Of course, that assumes raw text. Once you get into complex markup, the markup can change the meaning of the document without changing what a text extractor will see. And then there's higher-bandwidth media like images, audio, and viceo.
@freakazoid And for anyone following this:
I'm not an expert, though I'm interested in the area.
I feel like I'm staggering drunk in the dark. Some of what I'm describing is Things I Have Known for Five Minutes Longer Than You (or a few days). Some longer.
This is ... remote from most work I've done, though I've been kicking around ideas for a few years, and know at least _some_ of what I'm talking about.
Informed input / corrections welcomed.
@dredmorbius Regarding the ripping off of content, URLs only help with that to the extent that people pay attention to them, which they don't, even when typing in passwords and other secret information like credit card numbers.
@freakazoid What's the meatspace fix to this?
It mostly comes down to physical location. Though slipping something into the postal mail (or out, or phone calls, etc.) is an attack vector.
Are we simply outsourcing trust to search engines?
Ad revenue is basically a way to use the web's (accidental) dynamicism as a monetization strategy. If monetization were based on permission to access, you'd save on hosting costs if you *only* gave permission & whoever happened to be around did the hosting (like serving password-protected items off bittorrent and selling the passwords).
An ISP startup I worked for back in '96 (InterNex, later acquired by Concentric which renamed itself to XO Communications using one of Internex's domains for customers) tried to make something like this. It was essentially DRM for arbitrary content that used a .exe wrapper that contacted a license server. I don't think they ever managed to even bring it to makret.
@freakazoid Yes, this.
Another Brilliant Idea I had, to promptly discover far more able minds had arrived at it long before.
INFORMATION IS A PUBLIC GOOD. PROVIDE IT AS SUCH.
Finance it on tax-supported UBI, awards, grants, and bonuses, with supplemental income from performance and unit sales where appropriate.
@freakazoid @enkiv2 @dredmorbius
Right, I'm imagining a world without piracy. (It turns out that if it's easier to pay, the first world will generally just pay, and piracy becomes limited to folks who wouldn't pay anyway.) What I'm describing is xanadu 'transcopyright' though -- but transcopyright in xusp, xsp, oxu, & xuc is based on one time pads for subdivision reasons so it doesn't save you any bytes.
@enkiv2 @freakazoid @dredmorbius
It saves you someeee because links and formatting aren't encrypted and also because (since documents are static) nobody's re-fetching. And also since new versions transclude from the old they wouldn't need to fetch twice for an update (but also would only pay for updated characters...)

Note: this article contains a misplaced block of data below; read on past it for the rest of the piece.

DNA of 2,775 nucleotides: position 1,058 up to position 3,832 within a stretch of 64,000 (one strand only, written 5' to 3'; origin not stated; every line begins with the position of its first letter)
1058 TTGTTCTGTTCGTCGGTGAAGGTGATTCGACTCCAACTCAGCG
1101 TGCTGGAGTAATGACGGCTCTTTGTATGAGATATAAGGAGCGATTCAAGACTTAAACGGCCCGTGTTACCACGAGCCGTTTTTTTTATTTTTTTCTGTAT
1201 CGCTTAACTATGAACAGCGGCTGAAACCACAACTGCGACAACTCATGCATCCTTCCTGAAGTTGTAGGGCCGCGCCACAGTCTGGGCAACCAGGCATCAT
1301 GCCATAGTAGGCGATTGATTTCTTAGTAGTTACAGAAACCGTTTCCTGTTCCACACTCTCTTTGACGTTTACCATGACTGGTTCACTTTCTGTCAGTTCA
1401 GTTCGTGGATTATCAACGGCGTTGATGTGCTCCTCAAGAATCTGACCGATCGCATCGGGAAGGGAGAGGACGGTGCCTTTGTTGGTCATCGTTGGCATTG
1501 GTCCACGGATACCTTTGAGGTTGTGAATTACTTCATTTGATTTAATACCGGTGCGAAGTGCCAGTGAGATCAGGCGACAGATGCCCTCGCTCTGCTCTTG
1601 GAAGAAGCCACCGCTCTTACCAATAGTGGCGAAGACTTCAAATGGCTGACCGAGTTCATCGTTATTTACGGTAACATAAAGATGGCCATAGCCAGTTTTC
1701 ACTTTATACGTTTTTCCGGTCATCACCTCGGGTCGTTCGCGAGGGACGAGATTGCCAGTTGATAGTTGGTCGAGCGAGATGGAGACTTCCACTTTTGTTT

@enkiv2 @dredmorbius If it's easy to pay people will pay, but then there's also a strong encouragement to put stuff that would otherwise have been free behind paywalls, like we see in app stores. I don't think "no piracy" is the goal we should be looking for. It's maximum value for humanity from creativity.
@enkiv2 @dredmorbius Or to put it another way my goal is not to make sure that people pay to consume content but to make it so that people can make awesome stuff. A fixed payment per person or per use is about the crudest way I can think of to accomplish that. If anything it dramatically limits the utility of creativity, because even though it's nearly costless for additional people to benefit from it, unless they can or will pay the fixed price, they get nothing.
@enkiv2 @dredmorbius Likewise, there's a barrier to paying *more*. Especially since payment happens up front, before the payer has any idea what utility they will derive from the content. Far better to pay after the fact on a sliding scale. Sure, some will exploit that, and I think our aversion for that is what makes us accept such a shitty solution to begin with. But I think creators would get far more with such a model, especially since it helps eliminate middlemen
@enkiv2 @dredmorbius We know making it easy to pay reduces piracy, but we have never tried making it easy to pay after the fact, and especially not without middlemen. The current easy payment systems (Netflix, Spotify, etc) have huge inefficiencies even ignoring the "one price fits all" problem. It also leaves niche interests under- or fully un-served.
@enkiv2 @dredmorbius I also think a Xanadu-like system would breakdown quickly without people with guns to enforce it. It's too much complexity for too little gain. Effort to police violations would almost certainly exceed the amount of value for the vast majority of works. Just like it does when people steal small creators' videos on YouTube. So you'd have a system that at best would only benefit large content publishers. No thanks.